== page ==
Border Brothers: Uzbekistan and Kazakhstan Continue to Build Strong Ties
Uzbekistan and Kazakhstan held a series of talks on demarcating their border last week. The Joint Uzbek-Kazakh Demarcation Commission met from July 1-5 and signed a protocol agreeing on specific dates for work on parts of the border.
Ambiguous borders have nagged Central Asian statecraft since the collapse of the Soviet Union nearly 30 years ago. Under the USSR, Kazakhstan and Uzbekistan jointly administered approximately 1,900 square miles around their shared border, and some of that territory remained in limbo for much of the following decades. The problems continued during the tenure of Uzbekistan’s first president Islam Karimov, whose isolationist tilt precluded cooperation with neighbors on many issues, including border negotiations. However, Karimov’s successor, Shavkat Mirziyoyev, made borders an early priority when he took office in 2016. Kazakhstan and Uzbekistan have made significant progress since that time, and the recent series of meetings is one step of many along that path.
Both countries have reaped the benefits of warming relations. For example, labor migration has surged in the last several years. Uzbekistan has become the biggest exporter of labor to Kazakhstan and remittances sent back to Uzbekistan from Kazakhstan increased 1.5 times in 2018. This is due to many factors, stricter labor migrant practices in Russia and loosening ones in Kazakhstan have certainly driven the change, but better border relations are still a part. Kazakhstan is also Uzbekistan’s largest trading partner, and bilateral trade increased by 47 percent to $3 billion in 2018.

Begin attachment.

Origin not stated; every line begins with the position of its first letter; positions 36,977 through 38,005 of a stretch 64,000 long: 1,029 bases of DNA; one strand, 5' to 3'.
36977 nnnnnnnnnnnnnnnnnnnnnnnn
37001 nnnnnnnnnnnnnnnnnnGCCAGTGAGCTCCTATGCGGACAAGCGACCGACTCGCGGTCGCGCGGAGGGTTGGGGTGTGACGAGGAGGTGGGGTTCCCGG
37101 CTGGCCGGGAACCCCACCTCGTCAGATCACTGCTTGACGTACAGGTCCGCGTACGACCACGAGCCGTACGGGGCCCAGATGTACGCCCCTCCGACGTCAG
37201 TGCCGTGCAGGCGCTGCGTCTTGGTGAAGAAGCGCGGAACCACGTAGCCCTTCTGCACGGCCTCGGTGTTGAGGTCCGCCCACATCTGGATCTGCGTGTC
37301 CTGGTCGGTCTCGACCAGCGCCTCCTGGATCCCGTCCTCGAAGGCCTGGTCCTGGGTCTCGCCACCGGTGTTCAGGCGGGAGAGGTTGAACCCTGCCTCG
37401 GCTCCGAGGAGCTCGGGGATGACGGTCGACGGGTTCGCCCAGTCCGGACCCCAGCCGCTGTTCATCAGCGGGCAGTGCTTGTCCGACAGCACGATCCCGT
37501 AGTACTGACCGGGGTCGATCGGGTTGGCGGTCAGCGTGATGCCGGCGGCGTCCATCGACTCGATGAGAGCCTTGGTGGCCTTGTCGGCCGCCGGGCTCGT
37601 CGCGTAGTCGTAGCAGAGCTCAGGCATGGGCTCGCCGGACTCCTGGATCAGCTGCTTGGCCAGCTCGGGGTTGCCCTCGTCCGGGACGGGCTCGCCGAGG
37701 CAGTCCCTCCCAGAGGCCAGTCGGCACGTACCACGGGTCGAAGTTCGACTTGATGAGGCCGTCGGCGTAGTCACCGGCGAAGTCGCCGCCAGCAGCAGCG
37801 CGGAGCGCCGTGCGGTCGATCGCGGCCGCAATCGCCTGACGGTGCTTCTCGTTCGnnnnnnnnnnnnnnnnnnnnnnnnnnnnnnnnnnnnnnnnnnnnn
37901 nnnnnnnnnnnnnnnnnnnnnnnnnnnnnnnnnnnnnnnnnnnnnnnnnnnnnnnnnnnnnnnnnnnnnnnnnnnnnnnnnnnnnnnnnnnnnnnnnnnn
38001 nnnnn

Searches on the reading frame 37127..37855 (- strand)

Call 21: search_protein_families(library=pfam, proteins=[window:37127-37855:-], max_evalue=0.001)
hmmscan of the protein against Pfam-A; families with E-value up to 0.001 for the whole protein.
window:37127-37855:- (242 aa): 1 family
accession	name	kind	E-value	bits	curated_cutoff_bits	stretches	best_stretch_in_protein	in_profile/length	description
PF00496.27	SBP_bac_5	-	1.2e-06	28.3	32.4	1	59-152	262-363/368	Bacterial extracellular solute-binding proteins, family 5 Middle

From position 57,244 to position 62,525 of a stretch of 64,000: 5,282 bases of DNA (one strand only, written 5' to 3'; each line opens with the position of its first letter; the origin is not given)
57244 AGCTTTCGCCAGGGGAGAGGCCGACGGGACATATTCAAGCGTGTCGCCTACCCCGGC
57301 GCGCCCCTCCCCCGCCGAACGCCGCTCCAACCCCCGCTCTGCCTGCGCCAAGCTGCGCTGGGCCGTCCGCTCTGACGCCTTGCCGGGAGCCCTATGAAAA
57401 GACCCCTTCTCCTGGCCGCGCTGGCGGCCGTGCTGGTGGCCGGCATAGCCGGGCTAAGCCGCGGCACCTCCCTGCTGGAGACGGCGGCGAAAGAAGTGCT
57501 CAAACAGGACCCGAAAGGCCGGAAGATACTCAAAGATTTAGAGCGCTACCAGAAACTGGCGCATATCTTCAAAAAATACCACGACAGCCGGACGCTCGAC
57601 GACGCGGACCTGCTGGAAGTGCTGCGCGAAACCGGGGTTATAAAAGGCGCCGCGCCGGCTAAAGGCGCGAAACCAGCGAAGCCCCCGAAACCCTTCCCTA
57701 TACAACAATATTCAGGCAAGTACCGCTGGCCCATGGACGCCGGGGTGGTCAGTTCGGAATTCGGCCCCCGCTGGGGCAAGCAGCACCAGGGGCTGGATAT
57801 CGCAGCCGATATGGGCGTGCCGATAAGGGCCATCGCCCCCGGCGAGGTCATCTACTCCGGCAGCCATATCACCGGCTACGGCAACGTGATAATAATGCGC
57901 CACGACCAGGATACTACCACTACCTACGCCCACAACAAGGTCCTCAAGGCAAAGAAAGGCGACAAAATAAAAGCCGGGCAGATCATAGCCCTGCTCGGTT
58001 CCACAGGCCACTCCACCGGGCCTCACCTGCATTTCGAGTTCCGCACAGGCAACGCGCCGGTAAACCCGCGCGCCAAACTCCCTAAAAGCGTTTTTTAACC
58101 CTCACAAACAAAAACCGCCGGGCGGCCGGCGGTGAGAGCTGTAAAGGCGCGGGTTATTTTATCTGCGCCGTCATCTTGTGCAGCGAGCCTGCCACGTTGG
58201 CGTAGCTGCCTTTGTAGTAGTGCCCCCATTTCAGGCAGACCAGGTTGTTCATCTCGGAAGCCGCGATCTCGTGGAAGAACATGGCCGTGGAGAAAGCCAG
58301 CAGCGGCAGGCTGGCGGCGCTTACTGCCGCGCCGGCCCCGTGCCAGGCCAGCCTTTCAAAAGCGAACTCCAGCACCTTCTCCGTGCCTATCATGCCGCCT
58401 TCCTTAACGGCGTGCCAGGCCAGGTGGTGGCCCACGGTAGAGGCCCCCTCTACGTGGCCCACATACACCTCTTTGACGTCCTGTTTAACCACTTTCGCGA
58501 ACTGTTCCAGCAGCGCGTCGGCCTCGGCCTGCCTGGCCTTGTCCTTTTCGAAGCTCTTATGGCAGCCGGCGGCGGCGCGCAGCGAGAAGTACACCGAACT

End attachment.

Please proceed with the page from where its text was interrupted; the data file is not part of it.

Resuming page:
They are also planning a joint visa program, the “Silk Visa,” which allows tourists to travel freely between their two territories. The ultimate goal is to include the rest of the region in an “Asian Schengen,” according to Dariga Nazarbayeva, daughter of the former Kazakh President and now Chairwoman of its Senate.
This Kazakh-Uzbek warming shows no sign of slowing. Both leaders are relatively new to their job and indicated early in their fresh tenures that continuing their partnership was a priority. President Mirziyoyev made Kazakhstan his second official visit as President. Then-acting-President of Kazakhstan Qasym Jomart-Toqayev returned the favor in March. Their attitudes give reason to believe that Kazakhstan and Uzbekistan will continue to strengthen their ties over the next several years throughout these two leaders’ tenures. Furthermore, as the largest states in the region, Kazakhstan and Uzbekistan have the potential to use their friendship to further connectivity throughout the region. The Silk Visa could be a sign of things to come in that regard. What is certain is that last week’s border negotiations mark the continued development of a relationship that not just to its members, but to its neighbors as well.
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